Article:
Our Own

Our Own (Russian: Свои, romanizedSvoi) is a 2004 Russian drama film directed by Dmitri Meskhiyev.

Our Own
Our Own 2004 film poster.jpg
Directed byDmitri Meskhiyev
Produced byViktor Glukhov
Written byValentin Chernykh
StarringKonstantin Khabenskiy
Sergey Garmash
Bohdan Stupka
Music bySvyatoslav Kurashov
CinematographySergei Machilsky
Edited byMarina Vasilyeva
Production
company
SLOVO
Release date
  • 11 November 2004 (2004-11-11) (Russia)
Running time
111 minutes
CountryRussia
LanguageRussian
Budget$2,500,000[1]
Box office$120,000 (Russia)[1]

PlotEdit

In October 1941, the Soviet Union is experiencing an invasion by Nazi Germany. Despite Soviet resistance, the Germans occupy large parts of the country. In a so far unoccupied part of the disputed Pskov Region, an NKVD officer (Sergey Garmash) arrives at an officer's building and speaks to a NKVD officer, handing him the documents of a fallen Red Army soldier. Suddenly, a grenade explodes and German special assault troops enter the building and open fire. "Checkist" and his NKVD comrade, a political instructor called "Livshits" (Konstantin Khabensky) flee and, amid the chaos and gunfire, discard their uniforms in a local laundry, knowing that German troops shoot Red Army commanders, officers, political commissars and Jews. Eventually, they are caught by soldiers from a German motorized infantry unit and led westward along with many other prisoners.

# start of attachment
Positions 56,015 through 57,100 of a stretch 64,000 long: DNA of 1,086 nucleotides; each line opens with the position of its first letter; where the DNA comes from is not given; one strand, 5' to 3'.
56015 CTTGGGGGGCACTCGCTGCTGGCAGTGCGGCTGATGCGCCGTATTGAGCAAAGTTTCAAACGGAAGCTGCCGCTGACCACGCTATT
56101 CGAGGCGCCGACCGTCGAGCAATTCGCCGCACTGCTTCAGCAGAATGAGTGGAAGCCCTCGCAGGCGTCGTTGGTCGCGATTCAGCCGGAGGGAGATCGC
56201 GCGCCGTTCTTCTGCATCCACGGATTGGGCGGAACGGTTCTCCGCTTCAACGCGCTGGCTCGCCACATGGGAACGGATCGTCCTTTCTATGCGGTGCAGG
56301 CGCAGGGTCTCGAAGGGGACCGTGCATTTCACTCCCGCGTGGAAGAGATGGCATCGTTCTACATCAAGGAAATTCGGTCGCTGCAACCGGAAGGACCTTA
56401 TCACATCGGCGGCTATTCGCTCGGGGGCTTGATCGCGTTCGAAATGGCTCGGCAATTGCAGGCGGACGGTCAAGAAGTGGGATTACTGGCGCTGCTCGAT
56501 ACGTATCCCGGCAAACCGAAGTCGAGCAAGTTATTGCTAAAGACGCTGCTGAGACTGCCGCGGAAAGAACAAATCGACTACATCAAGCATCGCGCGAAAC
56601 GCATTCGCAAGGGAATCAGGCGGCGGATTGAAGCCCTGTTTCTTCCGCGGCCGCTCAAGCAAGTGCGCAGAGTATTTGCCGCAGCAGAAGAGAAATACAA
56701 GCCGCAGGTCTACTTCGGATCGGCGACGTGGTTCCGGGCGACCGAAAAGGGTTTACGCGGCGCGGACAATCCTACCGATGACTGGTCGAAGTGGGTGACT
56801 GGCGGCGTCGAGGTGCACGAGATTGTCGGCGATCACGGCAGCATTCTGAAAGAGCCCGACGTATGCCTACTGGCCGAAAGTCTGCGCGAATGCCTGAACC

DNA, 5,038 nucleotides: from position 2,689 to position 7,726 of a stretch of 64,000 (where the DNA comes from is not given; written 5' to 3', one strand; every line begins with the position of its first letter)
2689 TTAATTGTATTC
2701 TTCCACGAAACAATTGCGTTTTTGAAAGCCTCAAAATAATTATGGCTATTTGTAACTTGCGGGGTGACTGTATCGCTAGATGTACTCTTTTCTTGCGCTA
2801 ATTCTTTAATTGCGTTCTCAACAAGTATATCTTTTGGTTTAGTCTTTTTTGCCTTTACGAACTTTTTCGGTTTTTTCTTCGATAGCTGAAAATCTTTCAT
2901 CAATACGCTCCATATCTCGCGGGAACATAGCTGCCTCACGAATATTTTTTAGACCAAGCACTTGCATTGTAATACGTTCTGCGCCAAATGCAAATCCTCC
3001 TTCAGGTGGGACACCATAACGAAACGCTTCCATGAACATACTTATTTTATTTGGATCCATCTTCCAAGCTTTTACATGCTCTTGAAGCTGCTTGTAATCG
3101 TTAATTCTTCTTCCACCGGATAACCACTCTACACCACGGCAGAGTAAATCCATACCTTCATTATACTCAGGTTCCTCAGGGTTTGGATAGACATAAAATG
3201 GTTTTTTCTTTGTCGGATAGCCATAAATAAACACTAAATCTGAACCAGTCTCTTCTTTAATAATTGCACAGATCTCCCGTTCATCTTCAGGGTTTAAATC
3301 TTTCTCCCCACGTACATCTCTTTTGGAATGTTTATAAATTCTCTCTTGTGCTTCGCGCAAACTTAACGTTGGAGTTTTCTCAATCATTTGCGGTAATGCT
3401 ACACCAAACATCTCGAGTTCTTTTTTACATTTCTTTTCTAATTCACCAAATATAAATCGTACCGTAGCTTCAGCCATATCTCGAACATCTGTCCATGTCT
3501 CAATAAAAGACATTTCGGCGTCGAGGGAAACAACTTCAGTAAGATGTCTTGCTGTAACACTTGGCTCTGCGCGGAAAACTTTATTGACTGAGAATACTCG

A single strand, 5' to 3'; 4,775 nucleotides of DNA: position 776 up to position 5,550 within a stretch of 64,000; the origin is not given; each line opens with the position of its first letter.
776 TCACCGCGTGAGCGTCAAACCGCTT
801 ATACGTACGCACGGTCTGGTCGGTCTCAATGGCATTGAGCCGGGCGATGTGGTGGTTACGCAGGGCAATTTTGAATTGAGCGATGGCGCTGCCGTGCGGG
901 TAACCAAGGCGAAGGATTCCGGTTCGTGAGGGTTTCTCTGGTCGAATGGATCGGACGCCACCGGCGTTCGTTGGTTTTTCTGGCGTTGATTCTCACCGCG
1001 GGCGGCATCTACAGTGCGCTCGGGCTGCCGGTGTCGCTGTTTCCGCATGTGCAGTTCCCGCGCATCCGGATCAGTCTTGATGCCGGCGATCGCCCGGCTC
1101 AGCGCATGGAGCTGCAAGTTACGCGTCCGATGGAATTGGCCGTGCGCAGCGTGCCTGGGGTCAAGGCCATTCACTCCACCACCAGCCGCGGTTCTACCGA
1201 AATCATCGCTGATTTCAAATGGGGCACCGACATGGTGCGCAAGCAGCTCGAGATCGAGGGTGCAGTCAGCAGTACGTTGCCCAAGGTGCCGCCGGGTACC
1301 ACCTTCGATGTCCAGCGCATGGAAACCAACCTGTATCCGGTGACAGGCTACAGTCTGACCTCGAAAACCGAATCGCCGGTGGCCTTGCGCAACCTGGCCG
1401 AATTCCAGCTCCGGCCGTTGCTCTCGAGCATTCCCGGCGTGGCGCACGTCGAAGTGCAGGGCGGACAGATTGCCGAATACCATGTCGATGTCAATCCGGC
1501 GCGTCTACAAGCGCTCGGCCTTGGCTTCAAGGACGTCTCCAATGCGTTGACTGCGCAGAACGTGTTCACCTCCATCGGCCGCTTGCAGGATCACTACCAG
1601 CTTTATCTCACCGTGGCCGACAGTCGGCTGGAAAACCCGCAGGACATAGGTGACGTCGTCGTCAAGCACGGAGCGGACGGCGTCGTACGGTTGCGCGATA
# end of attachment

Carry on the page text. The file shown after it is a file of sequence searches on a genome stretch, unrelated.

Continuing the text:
After marching for a time, the German soldiers stop and allow the prisoners to eat. Livshits is threatened by a fellow prisoner who blackmails him into giving him his food by threatening to denounce him to the Germans, who would shoot him as a Jew and a commissar. However, the blackmailer's throat is then cut by "Checkist" and he dies. After eating, the prisoners resume their march. Livshits, "Checkist" and a young Soviet sniper Mitya Blinov (Mikhail Evlanov) decide to escape and successfully flee the German soldiers. The three protagonists find shelter in Blinov's home village, Blyany, where his father Ivan Blinov (Bogdan Stupka) still lives. Blinov Snr allows the three escapees to hide in his barn. "Checkist" suspects that Blinov Sr. is a pro Nazi policeman, but Blinov Sr. himself admits to being a village chief who is 'working' for the Germans and cites how he was unjustly deported to internal exile by the Soviet regime. The villages have found a way to manage their own interests. Arguments and conflicts appear between "Checkist" and Blinov Sr but the situation calms down and the men begin to cooperate.